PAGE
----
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CAGAYAN DE ORO CITY, Philippines – The Professional Criminologists Association of the Philippines (PCAP) sounded alarm bells over the involvement of criminology students in the September 18 Alpha Kappa Rho (AKRHO) hazing which killed a neophyte and sent another to a hospital for injuries in Davao City.
It said the hazing death should prompt schools to review their policies on fraternities and see if putting them on the radar to make them accountable would be a deterrent to excesses.
Speaking for the organization, PCAP national immediate past president Manuel Jaudian said the hazing was worrisome because many criminology graduates eventually end up in the police service.
“Majority of our criminology students opt to join the PNP (Philippine National Police),” he told Rappler on Wednesday, September 21.
Dr. Jaudian said the Davao hazing and the involvement of the students in the violent fraternity rites should prod criminology schools in the country to reexamine and revisit their policies on fraternities.
In a statement on Tuesday, the Davao-based University of Mindanao (UM) confirmed that its 4th-year Criminal Justice Education students were involved in the hazing that killed 19-year-old AKRHO neophyte August Ceazar Saplot in Purok Santo Niño, Sison Village, Upper Mandug in Davao’s Buhangin District on Sunday.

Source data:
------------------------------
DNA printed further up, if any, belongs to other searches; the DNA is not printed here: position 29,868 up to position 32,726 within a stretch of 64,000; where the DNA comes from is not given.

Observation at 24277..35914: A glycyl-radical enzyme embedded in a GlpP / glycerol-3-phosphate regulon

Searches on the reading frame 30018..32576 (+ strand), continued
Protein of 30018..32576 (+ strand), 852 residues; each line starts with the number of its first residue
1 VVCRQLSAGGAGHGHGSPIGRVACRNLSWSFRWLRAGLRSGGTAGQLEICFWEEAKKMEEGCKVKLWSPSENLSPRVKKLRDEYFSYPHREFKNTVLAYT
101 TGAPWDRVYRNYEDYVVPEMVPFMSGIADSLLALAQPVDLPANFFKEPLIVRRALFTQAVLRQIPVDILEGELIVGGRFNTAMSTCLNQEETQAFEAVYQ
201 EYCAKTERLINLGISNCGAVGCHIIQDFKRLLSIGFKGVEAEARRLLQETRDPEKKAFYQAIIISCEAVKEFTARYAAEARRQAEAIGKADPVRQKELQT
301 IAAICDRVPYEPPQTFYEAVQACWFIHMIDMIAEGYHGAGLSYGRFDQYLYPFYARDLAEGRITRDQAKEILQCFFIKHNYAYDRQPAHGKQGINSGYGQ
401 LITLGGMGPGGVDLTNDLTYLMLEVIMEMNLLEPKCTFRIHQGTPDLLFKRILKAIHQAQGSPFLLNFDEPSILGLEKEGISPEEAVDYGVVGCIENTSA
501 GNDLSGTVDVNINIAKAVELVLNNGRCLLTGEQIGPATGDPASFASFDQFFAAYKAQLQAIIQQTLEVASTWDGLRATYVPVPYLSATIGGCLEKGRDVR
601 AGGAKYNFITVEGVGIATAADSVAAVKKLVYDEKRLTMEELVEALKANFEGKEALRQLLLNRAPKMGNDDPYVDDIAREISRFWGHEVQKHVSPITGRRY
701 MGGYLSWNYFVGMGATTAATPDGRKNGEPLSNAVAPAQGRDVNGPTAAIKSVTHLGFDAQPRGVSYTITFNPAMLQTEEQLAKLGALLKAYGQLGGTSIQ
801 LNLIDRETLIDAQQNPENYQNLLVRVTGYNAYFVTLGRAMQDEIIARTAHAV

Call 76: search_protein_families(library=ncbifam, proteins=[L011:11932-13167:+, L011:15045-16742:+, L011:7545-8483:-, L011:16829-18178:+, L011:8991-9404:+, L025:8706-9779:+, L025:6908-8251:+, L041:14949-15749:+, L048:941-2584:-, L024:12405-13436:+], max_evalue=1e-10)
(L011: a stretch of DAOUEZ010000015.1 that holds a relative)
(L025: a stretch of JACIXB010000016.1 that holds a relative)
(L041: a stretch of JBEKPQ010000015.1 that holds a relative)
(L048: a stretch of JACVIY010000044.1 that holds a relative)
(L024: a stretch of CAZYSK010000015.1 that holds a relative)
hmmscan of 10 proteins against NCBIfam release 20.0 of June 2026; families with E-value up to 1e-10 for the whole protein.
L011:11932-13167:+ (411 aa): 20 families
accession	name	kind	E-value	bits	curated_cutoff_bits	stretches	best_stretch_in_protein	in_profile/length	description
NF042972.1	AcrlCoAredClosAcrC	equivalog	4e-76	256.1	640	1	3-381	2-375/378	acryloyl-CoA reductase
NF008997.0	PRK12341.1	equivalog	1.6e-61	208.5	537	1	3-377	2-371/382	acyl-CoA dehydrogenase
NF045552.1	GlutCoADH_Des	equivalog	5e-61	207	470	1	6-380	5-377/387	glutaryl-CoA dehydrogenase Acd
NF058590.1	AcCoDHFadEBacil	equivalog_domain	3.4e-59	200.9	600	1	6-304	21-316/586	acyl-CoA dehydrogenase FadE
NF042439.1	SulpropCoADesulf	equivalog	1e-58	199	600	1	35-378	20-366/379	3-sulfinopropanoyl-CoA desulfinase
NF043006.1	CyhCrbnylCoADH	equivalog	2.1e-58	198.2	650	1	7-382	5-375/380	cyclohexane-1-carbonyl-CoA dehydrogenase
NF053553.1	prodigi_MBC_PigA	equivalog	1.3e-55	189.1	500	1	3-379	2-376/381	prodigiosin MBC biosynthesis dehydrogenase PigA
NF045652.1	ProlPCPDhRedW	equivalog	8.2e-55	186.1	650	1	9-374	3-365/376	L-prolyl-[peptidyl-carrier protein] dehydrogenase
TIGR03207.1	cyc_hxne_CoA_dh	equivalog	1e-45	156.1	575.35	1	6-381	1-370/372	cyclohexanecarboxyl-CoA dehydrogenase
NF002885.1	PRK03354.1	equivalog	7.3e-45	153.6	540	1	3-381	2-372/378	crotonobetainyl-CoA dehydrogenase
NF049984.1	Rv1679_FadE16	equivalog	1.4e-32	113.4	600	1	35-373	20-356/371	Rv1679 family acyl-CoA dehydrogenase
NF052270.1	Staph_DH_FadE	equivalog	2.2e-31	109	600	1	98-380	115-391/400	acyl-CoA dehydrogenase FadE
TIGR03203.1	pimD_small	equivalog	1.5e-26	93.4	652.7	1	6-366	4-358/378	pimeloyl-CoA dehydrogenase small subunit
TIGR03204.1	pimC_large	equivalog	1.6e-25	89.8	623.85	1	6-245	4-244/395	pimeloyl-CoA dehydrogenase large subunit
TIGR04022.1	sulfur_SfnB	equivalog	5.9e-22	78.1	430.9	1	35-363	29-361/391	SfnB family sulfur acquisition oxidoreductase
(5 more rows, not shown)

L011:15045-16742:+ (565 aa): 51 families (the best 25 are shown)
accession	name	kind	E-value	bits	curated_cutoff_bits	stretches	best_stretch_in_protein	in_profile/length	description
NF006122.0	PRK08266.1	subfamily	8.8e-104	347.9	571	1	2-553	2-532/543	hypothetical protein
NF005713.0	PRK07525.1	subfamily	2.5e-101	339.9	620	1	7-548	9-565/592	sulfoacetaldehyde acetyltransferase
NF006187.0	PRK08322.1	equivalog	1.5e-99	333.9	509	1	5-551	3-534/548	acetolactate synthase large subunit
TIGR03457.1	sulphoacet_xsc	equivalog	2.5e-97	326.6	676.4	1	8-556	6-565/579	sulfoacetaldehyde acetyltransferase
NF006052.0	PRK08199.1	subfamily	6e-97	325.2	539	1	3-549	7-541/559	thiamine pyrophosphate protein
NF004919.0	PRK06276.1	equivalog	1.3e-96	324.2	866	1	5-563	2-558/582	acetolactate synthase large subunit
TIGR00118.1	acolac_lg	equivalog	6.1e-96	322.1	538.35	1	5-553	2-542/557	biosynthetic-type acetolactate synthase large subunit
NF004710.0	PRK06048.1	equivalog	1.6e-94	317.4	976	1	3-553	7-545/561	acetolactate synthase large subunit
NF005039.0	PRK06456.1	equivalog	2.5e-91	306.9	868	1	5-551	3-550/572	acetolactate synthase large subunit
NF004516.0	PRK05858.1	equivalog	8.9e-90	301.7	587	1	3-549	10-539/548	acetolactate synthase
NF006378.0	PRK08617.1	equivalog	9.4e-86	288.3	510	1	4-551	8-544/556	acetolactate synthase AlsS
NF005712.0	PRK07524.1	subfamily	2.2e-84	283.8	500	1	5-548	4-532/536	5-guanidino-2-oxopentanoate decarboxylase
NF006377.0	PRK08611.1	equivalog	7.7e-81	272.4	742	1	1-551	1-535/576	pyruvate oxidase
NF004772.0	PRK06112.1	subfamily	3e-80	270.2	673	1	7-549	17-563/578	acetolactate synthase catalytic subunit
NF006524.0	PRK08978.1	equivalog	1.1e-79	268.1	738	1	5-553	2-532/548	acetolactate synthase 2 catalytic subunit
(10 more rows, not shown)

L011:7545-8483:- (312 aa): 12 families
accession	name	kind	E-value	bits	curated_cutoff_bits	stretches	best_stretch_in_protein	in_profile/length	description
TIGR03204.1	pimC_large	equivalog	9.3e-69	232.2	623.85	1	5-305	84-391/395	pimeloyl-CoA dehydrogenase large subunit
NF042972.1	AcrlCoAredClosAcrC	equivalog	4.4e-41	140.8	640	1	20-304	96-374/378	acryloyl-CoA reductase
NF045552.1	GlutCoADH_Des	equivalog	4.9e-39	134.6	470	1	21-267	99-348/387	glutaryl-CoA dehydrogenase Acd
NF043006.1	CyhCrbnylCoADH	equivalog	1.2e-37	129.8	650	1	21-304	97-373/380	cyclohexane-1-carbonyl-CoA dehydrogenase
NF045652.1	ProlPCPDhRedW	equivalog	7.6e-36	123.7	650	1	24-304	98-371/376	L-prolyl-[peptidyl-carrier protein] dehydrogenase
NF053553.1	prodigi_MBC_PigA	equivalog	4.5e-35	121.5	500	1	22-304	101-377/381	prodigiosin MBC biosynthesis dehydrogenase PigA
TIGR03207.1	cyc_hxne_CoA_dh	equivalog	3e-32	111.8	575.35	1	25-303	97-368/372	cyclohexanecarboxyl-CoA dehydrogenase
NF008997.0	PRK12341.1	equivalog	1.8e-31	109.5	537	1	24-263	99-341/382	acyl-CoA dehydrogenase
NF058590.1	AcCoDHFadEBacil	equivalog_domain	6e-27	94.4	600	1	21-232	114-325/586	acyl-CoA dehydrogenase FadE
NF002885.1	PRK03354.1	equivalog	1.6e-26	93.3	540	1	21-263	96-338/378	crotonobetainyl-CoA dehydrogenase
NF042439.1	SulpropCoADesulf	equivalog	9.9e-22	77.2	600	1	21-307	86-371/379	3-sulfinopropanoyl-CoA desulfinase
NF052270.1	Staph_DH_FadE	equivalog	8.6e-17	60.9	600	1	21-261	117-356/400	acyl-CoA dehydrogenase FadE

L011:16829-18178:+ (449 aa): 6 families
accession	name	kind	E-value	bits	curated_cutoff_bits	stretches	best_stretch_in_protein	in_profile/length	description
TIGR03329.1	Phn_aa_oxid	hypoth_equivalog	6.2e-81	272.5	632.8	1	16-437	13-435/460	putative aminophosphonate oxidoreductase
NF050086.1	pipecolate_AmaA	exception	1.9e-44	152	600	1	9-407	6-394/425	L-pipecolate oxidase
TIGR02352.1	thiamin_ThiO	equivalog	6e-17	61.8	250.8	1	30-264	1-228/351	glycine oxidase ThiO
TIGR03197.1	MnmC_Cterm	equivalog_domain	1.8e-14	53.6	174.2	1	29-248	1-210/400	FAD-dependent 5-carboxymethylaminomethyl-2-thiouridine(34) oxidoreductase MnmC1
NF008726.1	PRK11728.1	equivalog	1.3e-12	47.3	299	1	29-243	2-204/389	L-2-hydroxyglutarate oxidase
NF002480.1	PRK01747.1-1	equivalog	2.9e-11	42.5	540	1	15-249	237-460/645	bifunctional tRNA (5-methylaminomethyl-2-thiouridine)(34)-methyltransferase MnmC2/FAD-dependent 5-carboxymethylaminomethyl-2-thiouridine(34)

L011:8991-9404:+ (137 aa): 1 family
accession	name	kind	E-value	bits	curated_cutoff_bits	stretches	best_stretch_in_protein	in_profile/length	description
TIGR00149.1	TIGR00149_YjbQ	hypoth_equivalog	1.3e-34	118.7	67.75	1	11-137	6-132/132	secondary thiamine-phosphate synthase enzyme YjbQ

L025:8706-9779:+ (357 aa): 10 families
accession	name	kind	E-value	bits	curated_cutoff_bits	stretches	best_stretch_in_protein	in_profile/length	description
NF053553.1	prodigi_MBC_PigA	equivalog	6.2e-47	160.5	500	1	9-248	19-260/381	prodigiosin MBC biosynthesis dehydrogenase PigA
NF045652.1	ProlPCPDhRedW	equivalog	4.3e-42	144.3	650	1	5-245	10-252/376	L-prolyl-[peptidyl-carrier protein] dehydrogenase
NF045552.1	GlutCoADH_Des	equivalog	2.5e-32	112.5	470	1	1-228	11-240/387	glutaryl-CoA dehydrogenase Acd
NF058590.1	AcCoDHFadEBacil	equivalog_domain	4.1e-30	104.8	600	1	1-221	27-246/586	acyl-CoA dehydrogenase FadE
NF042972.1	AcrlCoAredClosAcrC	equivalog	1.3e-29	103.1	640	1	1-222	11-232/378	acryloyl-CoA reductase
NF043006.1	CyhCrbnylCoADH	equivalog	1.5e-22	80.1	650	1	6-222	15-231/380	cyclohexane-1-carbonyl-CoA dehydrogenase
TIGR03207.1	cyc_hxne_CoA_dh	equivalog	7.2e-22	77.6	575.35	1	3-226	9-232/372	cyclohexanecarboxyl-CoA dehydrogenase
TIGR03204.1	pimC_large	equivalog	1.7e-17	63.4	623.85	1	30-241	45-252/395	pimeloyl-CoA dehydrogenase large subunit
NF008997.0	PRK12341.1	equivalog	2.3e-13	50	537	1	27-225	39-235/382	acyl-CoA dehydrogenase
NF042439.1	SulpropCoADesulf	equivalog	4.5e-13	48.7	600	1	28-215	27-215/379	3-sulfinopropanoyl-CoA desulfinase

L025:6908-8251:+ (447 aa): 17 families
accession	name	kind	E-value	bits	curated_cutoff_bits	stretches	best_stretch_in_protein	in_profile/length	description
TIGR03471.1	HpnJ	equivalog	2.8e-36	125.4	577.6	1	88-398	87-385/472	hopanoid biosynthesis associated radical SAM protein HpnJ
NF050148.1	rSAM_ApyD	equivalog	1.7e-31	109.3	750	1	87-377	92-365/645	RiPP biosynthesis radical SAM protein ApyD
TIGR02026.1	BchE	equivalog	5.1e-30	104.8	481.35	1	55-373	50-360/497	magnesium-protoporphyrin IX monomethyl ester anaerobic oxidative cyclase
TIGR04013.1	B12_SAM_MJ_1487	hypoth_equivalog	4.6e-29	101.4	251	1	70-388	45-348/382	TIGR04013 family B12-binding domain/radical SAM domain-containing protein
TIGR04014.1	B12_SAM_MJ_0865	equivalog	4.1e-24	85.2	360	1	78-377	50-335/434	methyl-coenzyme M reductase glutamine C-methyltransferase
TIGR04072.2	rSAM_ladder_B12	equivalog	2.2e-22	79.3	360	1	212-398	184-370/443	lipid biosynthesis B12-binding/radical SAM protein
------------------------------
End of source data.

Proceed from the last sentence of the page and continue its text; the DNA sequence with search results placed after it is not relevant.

The university strongly condemned the deadly fraternity rites and said its students brought “disrepute” to the university by breaking its anti-hazing policy.
Incidentally, the hazing death took place in a city where the mayor, Sebastian “Baste” Duterte, is an AKRHO member.
During his campaign for the mayorship, he sought the help of AKRHO, and his fraternity brothers supported him.
Police have pressed hazing charges against eight of 14 suspects, namely:
- Jeremiah Obedencia Moya
- Leji Wensdy Ofecio Quibuyen
- John Lloyd Garciano Sumagang
- Harold Joshua Sagaral Flauta
- John Steven Baltazar Silvosa
- Ramel John Potenciano Gamo
- Gilbert Escodero Asoy Jr.
- Roseller Andres Gaentano
Still, at large and facing similar charges as of this posting are the following:
- Ryan James Ranolo
- Harold Gocotano
- John Bacacao
- Cherie Norico
- Kadjo Matobato
- George M. Regalado
Davao region police director Brigadier General Benjamin Silo Jr. called on schools to implement stricter rules to keep students from violating the anti-hazing law.
Silo told a news conference in Davao on Wednesday that there was a need for school administrators to “reach out to all groups on their campuses and maintain a direct communication with them so this will not happen again.”
Dr. Jaudian said that cannot be done unless schools recognize the various student fraternities, adding that the only way to make the organizations and their leaders accountable is if they are on the schools’ radars.
The UM said AKRHO is not a recognized organization in the university, “including all their illegal activities and roster of membership.”
“Majority of our schools don’t recognize fraternities. Unless recognized, schools can’t regulate and monitor them, guide students or call them out if there are excesses. They won’t even know who the fraternity officers are unless they are recognized,” Jaudian pointed out.
If recognized, he said, institutions of higher education should then make it very clear policy that even the non-disclosure of fraternity officers is a ground for expulsion.
He said it was ironic that the hazing was carried out by criminology students who were supposedly taught to respect the law.
Jaudian said, “I am worried because the law [against hazing] is clear, and criminology students were taught about it.” – Rappler.com